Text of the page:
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The Biology of Pruning

Bob Underwood
Dakota College at Bottineau
Underwood & Associates
• Education begins when you doubt

• Education occurs when you resolve

your doubts.
• We can not know what is wrong unless we
know what right is!!

• Diesel vs Gas Engine

Principles of Arboriculture
• Arboriculture 3rd and 4th Editions
• Harris, Clark, Matheny
• Prentice Hall
“As tree development changes
with time, so must tree care”
With your Forest?

• The Community Tree

“Tree Care is a long
term, low intensity
“Tree Care is founded
on the principles of
plant health care.”
The Culprit -
Bronze Birch Borer -
Clean-up batter
in Nature

In our yard
“Tree care applies
general concepts to
specific genotypes.”
Energy- RiseandFall

Trees are a committed

system - Like an
airplane at takeoff!!!

 What is it used for? Where is it created?

Where is it stored?
Energy - Rise and Fall

• Like a Business, the Tree must make a profit or it fails? But there are
“In tree care, an ounce
of prevention is worth a
pound of cure because
we have a limited ability
to cure.”
“Good trees and tree
care start with quality
“Tree selection is
founded on ‘right plant,
right place.’”
“know the place,
select the plant.”
treatments can have
either positive benefits
or negative
“Tree health and
hazards are related, but
not equivalent.”
“Arboriculture and
Forestry are related but
not equivalent fields.”
“You become
responsible, forever, for
what you have tamed.”
From The Little Prince
• Mechanical Design of Trees:
Trees as structures must develop support
tissue to not only support the combined
weight of their own components, but also
resist the forces of wind, snow, ice and
• Most of the research has been done by
Claus Mattheck and his associates in Germany
. Their research is based on five general

• Trees grow to evenly distribute the stress along

their surface.
– Trees adhere to the constant stress axiom. Points where
changes in orientation occur are natural areas of
weakness, such as the outer layers of the stem, the
sapwood, which provides most of the support, except in
older trees.
• Over time there are no overloaded or
under loaded points.
– Again, the constant stress axiom
applies. During severe storms there will
be areas of weakness and for a period of
time after growing conditions around a
tree have undergone radical change,
weakness may occur.
• Mechanical stress results in active
cambium growth.
– Wood production provides the support
and is fastest in a vigorous tree. Where
weakness or injury occurs, the tree
actively adds wood to repair them. We
use this fact to add girth to bonsai trees
by shaking them occasionally.
• A tree's internal anatomy is directly related to
mechanical strength.
– Wood and wood rays provide the mechanical strength.
• The manner in which a tree grows reveals the
pattern of stress.
– Mattheck says, "defect symptoms are a product of
repair growth." He also says that "the body language
of trees does not tell lies."
• Remember, trees grow in response to stress.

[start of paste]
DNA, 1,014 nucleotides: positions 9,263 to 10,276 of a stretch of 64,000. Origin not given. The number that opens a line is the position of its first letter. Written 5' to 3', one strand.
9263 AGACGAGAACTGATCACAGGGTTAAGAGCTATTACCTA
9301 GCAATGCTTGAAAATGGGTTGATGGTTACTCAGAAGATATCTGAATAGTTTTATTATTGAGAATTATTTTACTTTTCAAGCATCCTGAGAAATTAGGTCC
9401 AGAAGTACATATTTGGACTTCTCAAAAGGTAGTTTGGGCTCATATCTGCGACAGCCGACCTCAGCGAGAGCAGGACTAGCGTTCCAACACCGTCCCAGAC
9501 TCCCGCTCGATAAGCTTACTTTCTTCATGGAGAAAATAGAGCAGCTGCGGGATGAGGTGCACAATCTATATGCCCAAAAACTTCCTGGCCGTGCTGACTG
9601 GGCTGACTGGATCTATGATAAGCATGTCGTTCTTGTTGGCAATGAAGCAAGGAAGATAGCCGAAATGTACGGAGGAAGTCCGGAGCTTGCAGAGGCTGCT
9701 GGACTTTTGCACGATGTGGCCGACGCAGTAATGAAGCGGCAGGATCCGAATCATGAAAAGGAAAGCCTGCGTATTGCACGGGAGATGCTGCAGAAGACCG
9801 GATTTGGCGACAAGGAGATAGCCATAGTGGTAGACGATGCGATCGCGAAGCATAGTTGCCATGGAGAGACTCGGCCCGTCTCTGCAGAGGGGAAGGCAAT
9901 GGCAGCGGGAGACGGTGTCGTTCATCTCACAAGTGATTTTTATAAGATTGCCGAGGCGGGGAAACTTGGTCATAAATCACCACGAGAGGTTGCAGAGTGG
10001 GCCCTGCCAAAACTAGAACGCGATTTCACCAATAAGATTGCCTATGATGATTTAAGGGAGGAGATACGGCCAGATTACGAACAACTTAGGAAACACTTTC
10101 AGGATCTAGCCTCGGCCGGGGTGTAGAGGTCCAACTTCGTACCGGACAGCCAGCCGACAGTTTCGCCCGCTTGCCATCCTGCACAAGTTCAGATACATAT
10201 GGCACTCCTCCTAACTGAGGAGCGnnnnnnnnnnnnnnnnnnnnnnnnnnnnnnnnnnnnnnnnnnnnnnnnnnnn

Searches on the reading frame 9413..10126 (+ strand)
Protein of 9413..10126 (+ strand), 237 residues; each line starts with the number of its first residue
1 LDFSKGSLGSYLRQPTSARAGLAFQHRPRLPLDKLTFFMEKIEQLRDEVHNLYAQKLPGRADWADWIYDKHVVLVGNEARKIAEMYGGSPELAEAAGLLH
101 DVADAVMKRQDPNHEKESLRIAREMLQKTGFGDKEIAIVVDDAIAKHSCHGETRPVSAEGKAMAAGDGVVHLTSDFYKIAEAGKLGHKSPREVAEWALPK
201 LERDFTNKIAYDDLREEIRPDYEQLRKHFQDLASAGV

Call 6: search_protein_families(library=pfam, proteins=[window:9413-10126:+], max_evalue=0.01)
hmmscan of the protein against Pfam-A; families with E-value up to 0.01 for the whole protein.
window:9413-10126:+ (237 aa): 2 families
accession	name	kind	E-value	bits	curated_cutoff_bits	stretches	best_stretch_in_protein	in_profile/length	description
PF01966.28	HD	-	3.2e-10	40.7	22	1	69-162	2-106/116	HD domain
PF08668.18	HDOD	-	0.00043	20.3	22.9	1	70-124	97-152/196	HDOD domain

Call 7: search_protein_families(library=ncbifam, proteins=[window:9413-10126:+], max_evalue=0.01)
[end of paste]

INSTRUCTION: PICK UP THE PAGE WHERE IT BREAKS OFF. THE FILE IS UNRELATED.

As they become larger and heavier, the base
must become bigger to support them. This
widening near the base of the plant is referred
to as taper.
• The same occurs on branches.
• If we know what causes this taper to develop,
we can train stronger trees for the future.
• Lateral branches encourage diameter growth
and will reduce height growth. Therefore,
they should be left on a tree when it is young
to develop a strong base, but kept under
control as the tree ages. This relatively easy,
since laterals do not grow as rapidly as
upright branches.
Cooperative Extension, College of Agriculture & Life
• Wounded or lost wood tissue is not replaced by a healing process. Wounded or lost wood tissue
is not replaced by a healing process. Perennial plants react to injury by forming physical and
chemical barriers to contain the injury and its effects. Alex Shigo has termed this CODIT
(compartmentalization of disease in trees).This is called compartmentalization since the tree
forms a compartment around the damaged area to lessen its impact on the rest of the tree. This
compartment is six sided, formed by four walls: jury by forming physical and chemical barriers
to contain the injury and its effects. Alex Shigo has termed this CODIT .

• Wall 1 - The top and bottom This is the plugging of xylem cells and tracheids above and below
the injured area. (weakest wall)
• Wall 2 - The inside limit Formed by the thick walled late season cells of an interior growth
• Wall 3 - The two sides The radial xylem rays running horizontally between the bark and the
interior of the tree.
• Wall 4 - The outer wall The new xylem formed after the wounding takes place. Chemically and
anatomically different. (the strongest wall against spread of decay, but structurally weak,
leading to ring shakes)
• Walls 2 and 3 also undergo chemical changes that produce phenols in hardwoods and terpenes
in softwoods to further limit decay.

– (adapted from Shigo and Marx 1977

– Photo: A.L. Shigo
• Branch Attachment
• Have you ever noticed that as you pull a branch off a tree,
it only rips down, never up or sideways? This simple
observation explains quite clearly how a branch is
attached to the trunk, but was not noticed or understood
by most people until the middle 1980's.
• This attachment point must allow for the flow of water up
to the leaves and the flow of photosynthetic products
back down, while supporting an ever increasing mass.
• As a branch grows, it adds successive new layers of
xylem, these are in turn buried in the trunk by the layers
of xylem being formed by the trunk. They are two
distinct generating systems and as such add another
boundary to spread of disease within the tree.

Image Source - TREES,

SHIGO (2 CD set
My photo
• We find that if the end is broken off
a branch or a cut is made to the
cambium, buds below this point
developing into new branches will
have a more upright growth than the